Hayden Morris wins nation cornhole title

·3 min read

Aug. 10—Hayden Morris made history at a national cornhole tournament and brought hardware back home to Oklahoma.

The Hartshorne sophomore became the first Oklahoman to win the USA Cornhole Junior National Championship after taking a big win Saturday that was broadcast on ESPN. He said getting ready for an interview on national TV after the win was almost more nerve-racking than that game.

"The camera was right here," Hayden said with a laugh and holding his hand in front of his face.

"But it was exciting," he added. "As soon as it was over and I walked off the stage, there were like 30 people over there and I was just like 'let's go!'"

The eight-day event included pro tournaments and other competitions, with Hayden's doubles team advancing to the main bracket in a best-of-three series tournament.

Hayden then opened the junior singles on Thursday winning all six of his round-robin matches to take the top seed in the main bracket.

"I was feeling pretty confident," Hayden said. "Once you go 3-0, you're going to play someone else who's 3-0, so once I got to 3-0, I played three really, really good people. So once I beat them I thought 'I can make it out of this.'"

Meanwhile, Hayden also played Friday in the advanced singles with a loss in the first game before winning seven consecutive and finishing fifth overall.

He said the opening loss in the advanced singles started slow but he gained confidence and nearly finished the comeback to help him focus moving forward.

"I wasn't fully focused on the game and wasn't completely locked in," Hayden said. "I got focused and came back in the first one before I lost."

Hayden said that experience helped him stay locked in on Saturday in the final junior national final.

He jumped out to a 19-9 lead and needed a four-bagger to clinch the championship after his opponent's last stopped hanging on the edge.

"I was like 'if I just keep putting bags in the hole, there's nothing he can really do and once I get a miss I can finish and win,'" Hayden said.

Hayden said he started competing with his brother, Magnum, in a blind-draw tournament league at the J.I. Stipe Center in McAlester almost two years ago.

He said they showed up using their normal bags despite seeing professional bags used at the league — then Magnum finished second overall so they wanted to keep going back.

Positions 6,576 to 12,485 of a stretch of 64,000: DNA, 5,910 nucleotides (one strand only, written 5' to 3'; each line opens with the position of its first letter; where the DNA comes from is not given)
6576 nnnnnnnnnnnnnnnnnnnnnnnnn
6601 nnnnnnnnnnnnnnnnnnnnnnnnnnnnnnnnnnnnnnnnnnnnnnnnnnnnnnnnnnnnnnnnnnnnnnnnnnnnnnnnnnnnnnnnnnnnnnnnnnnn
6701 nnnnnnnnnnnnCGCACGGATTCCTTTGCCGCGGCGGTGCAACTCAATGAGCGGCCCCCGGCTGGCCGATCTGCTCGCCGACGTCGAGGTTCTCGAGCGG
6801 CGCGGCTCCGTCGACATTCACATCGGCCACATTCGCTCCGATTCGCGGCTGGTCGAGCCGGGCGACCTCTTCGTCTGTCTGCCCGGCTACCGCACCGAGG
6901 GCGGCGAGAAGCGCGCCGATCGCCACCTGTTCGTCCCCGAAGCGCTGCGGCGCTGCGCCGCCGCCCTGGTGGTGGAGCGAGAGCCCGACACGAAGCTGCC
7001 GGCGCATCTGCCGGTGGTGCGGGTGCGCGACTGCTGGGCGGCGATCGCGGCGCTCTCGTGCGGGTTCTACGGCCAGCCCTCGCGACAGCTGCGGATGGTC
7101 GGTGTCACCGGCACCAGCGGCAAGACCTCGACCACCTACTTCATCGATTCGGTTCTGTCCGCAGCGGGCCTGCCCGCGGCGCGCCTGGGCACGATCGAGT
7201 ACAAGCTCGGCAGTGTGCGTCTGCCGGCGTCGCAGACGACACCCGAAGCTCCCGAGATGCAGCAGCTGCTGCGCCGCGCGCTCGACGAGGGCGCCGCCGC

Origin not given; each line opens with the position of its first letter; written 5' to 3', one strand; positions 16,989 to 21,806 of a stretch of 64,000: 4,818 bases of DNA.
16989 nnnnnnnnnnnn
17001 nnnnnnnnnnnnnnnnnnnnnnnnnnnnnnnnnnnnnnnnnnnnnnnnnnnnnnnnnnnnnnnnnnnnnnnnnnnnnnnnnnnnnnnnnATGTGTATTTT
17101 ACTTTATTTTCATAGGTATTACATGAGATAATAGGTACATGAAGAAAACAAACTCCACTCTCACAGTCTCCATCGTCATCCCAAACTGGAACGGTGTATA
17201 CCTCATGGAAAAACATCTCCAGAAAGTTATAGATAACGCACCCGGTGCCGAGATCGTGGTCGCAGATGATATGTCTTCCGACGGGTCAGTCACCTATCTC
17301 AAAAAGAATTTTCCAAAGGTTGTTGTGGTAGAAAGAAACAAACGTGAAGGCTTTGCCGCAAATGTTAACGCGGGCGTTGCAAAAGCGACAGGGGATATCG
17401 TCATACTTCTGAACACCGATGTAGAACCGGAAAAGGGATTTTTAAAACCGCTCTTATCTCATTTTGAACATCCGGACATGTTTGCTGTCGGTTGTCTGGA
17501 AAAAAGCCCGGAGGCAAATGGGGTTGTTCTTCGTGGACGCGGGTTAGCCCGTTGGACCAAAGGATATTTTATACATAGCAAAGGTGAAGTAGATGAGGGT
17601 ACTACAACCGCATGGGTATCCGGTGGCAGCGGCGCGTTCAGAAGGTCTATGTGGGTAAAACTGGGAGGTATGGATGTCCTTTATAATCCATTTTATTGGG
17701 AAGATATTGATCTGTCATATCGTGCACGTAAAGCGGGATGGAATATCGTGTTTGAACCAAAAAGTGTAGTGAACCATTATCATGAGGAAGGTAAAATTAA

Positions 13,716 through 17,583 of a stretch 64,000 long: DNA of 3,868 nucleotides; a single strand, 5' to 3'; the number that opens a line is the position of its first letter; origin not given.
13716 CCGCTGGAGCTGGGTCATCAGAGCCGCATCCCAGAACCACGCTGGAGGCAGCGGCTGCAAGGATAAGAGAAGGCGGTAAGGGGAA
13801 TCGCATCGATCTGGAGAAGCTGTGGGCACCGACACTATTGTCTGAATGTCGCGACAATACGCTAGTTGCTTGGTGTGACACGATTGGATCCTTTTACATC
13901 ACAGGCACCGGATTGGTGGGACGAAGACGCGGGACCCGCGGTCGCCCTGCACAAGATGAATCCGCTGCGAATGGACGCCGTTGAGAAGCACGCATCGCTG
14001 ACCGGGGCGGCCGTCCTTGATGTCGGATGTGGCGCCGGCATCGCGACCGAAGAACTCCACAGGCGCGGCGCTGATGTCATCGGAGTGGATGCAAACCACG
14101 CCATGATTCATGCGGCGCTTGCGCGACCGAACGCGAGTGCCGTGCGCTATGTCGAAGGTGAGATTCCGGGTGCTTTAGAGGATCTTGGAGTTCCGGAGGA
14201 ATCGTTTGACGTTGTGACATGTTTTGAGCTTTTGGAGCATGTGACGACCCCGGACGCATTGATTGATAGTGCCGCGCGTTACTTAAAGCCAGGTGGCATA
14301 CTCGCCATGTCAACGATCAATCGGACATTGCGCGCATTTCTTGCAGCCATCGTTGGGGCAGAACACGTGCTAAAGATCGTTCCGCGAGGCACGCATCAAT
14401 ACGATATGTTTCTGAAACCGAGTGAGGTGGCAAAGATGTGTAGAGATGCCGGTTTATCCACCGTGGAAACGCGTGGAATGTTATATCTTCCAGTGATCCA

They upgraded their bags a few months later and started getting more competitive.

The Morrises then started competing at regional tournaments in the Oklahoma Cornhole Association and worked their way up from the intermediate divisions.

"Once we started placing higher, like first and second, we moved up to competitive, which is right under the top division," Hayden said. "We started doing better and better in competitive and went to the top division in advanced. It was tough up there because we realized we couldn't miss."

Hayden said the brothers practice for hours every day in the shop at their home — and got competitive with each other in some practice rounds.

"I've seen them come back to the house mad," his dad, Chris Morris said with a laugh.

Hayden thanked friends, family and sponsors for their support during his journey to the big stage.

He said cornhole professionals Jacob Foreman, Matthew Creekkiller, and Dillon Turpin also played an integral role in preparing him for the national tournament.

Hayden will next compete in the OCA State Championships this weekend. He held a top-5 ranking before missing one tournament that led him to being ranked 22nd in the state.

His finish in the top 30 qualified him for an additional single-elimination tournament called Oklahoma's Best.

So would he want to win either of those more than the other?

"Probably the state championship," Hayden said with a pause. "But I want to win both."

Contact Adrian O'Hanlon III at aohanlon@mcalesternews.com